Face-to-face training; online training; mentoring;                      Certificates; Professional recognition
action research; communities of practice; expos and                     Salary increments; Time off for
showcasing; schools of ICT excellence; information                      training
and guides; distance training
                          Selected resources
   UNESCO. (2008). ICT Competency Standards for Teachers Policy Framework. Paris:
    UNESCO.
   Australian Learning and Teaching Council. Teaching teachers for the future.
    Available at: http://www.altc.edu.au/november2010-teaching-teachers-future
   Pelgrum, W.J. and Law, N. (2003). ICT in Education Around the World: Trends,
    Problems and Prospects. UNESCO International Institute for Education Planning:
    Paris
   Light, D., Strother, S. & Polin, D. K. (2009). Emerging changes in ICT-rich learning
    environments: The Intel Teach Essentials course and changing teacher practice in
    India, Turkey, and Chile. Available at: http://cache-
    www.intel.com/cd/00/00/44/06/440682_440682.pdf
   PricewaterhouseCoopers. (2010). Survey of ICTs for Education in India and South
    Asia, Country Studies: India. Available at:
    http://www.infodev.org/en/Publication.879.html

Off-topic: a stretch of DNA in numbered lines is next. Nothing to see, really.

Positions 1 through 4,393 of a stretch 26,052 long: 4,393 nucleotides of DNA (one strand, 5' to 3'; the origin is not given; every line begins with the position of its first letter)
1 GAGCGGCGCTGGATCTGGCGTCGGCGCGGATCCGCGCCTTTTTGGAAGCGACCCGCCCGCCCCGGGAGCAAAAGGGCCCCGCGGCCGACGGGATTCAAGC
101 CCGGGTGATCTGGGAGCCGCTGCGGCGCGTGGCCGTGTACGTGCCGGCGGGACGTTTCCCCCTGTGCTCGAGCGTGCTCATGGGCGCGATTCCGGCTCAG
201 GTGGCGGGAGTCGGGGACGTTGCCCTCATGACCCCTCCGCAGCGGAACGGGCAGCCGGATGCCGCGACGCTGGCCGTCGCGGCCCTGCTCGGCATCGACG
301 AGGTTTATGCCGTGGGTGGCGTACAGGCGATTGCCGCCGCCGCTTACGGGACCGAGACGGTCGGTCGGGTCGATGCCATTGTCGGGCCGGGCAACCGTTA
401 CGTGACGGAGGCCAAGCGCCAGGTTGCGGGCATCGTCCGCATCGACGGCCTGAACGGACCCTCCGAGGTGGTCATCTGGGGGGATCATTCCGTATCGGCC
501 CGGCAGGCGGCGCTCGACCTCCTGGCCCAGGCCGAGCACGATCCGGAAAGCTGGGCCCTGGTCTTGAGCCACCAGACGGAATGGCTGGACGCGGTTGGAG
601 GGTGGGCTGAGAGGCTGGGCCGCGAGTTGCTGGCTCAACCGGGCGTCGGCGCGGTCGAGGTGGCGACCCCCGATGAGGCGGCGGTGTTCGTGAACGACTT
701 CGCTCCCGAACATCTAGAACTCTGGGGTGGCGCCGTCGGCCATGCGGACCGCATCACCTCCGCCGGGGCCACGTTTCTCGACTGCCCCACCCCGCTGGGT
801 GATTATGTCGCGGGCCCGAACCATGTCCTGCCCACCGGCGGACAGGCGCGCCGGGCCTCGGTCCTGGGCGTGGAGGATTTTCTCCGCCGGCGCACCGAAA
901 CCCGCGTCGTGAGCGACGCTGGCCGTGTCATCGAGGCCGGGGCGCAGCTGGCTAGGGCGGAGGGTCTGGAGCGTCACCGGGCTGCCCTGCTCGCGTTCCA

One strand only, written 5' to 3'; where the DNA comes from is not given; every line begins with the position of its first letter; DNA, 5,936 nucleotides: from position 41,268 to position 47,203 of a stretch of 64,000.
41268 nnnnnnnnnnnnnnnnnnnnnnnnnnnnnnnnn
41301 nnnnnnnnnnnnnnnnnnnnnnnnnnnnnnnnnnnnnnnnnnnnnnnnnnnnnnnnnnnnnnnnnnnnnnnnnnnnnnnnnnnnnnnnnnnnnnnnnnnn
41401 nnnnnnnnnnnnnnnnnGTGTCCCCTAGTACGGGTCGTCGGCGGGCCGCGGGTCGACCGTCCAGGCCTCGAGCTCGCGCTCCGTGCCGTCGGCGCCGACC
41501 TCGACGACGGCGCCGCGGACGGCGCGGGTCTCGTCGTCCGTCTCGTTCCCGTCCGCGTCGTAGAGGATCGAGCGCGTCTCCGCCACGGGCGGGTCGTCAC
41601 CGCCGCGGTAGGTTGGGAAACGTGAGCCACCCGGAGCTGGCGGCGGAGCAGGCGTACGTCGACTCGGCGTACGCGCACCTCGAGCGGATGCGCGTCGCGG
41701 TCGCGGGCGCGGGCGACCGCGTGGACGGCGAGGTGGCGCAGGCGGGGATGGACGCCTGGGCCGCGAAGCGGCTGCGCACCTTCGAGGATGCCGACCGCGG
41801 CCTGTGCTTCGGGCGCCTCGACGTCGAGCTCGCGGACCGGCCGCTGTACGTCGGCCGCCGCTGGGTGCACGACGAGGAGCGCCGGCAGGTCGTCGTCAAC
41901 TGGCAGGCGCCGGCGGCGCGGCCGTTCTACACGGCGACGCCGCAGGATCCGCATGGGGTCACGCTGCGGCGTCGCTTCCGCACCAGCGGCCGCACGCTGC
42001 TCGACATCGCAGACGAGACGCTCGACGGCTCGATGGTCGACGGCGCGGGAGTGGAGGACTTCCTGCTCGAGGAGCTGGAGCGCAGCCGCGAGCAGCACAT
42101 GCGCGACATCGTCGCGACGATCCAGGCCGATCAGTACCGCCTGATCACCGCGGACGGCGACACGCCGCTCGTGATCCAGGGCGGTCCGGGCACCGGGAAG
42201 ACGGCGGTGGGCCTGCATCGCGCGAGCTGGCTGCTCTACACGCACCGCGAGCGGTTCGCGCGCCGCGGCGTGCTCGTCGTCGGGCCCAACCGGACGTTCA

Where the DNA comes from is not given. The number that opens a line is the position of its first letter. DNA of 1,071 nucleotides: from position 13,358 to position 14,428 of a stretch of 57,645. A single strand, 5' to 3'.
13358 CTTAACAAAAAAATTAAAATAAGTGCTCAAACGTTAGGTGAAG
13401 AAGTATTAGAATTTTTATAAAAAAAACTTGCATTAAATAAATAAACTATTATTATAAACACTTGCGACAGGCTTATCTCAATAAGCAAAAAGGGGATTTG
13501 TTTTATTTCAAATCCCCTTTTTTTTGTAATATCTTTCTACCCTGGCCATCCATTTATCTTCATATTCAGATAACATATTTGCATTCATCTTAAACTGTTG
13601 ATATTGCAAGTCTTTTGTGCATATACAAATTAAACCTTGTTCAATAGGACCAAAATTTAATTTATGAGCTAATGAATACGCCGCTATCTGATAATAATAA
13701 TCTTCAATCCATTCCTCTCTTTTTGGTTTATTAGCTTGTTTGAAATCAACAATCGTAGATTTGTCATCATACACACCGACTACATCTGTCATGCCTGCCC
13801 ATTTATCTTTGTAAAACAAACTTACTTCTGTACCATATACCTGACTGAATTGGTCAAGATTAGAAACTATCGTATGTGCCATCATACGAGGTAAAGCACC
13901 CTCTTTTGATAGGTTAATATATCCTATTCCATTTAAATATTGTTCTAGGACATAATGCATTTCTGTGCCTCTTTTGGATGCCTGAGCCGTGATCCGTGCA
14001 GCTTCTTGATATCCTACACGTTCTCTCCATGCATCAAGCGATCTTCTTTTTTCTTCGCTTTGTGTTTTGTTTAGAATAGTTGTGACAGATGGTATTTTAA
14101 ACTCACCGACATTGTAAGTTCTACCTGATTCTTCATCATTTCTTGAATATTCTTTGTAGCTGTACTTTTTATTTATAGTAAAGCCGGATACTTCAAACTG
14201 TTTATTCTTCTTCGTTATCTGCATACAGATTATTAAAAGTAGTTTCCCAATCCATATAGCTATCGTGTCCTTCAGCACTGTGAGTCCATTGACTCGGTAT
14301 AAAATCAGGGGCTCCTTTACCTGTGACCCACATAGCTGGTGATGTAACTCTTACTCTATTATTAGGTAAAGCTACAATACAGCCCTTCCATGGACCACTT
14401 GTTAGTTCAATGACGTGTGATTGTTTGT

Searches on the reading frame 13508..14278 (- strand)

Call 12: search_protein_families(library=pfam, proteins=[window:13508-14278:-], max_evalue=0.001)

African Development Bank – Transformation Ready programme – Education component
Initial presentation of Chapter 2 – Landscape analysis – 9 May 2011
                                                ANNEX 2


                                     DIGITAL LEARNING
                                        RESOURCES



African Development Bank – Transformation Ready programme – Education component
Initial presentation of Chapter 2 – Landscape analysis – 9 May 2011
                                     CONTENTS
 NEPAD Guidelines                                       Open Educational
 Overview                                                Resources (OER)
 Reasons for investing                                  Government
  in content                                              considerations
 Content development                                    Institutional
  strategies                                              considerations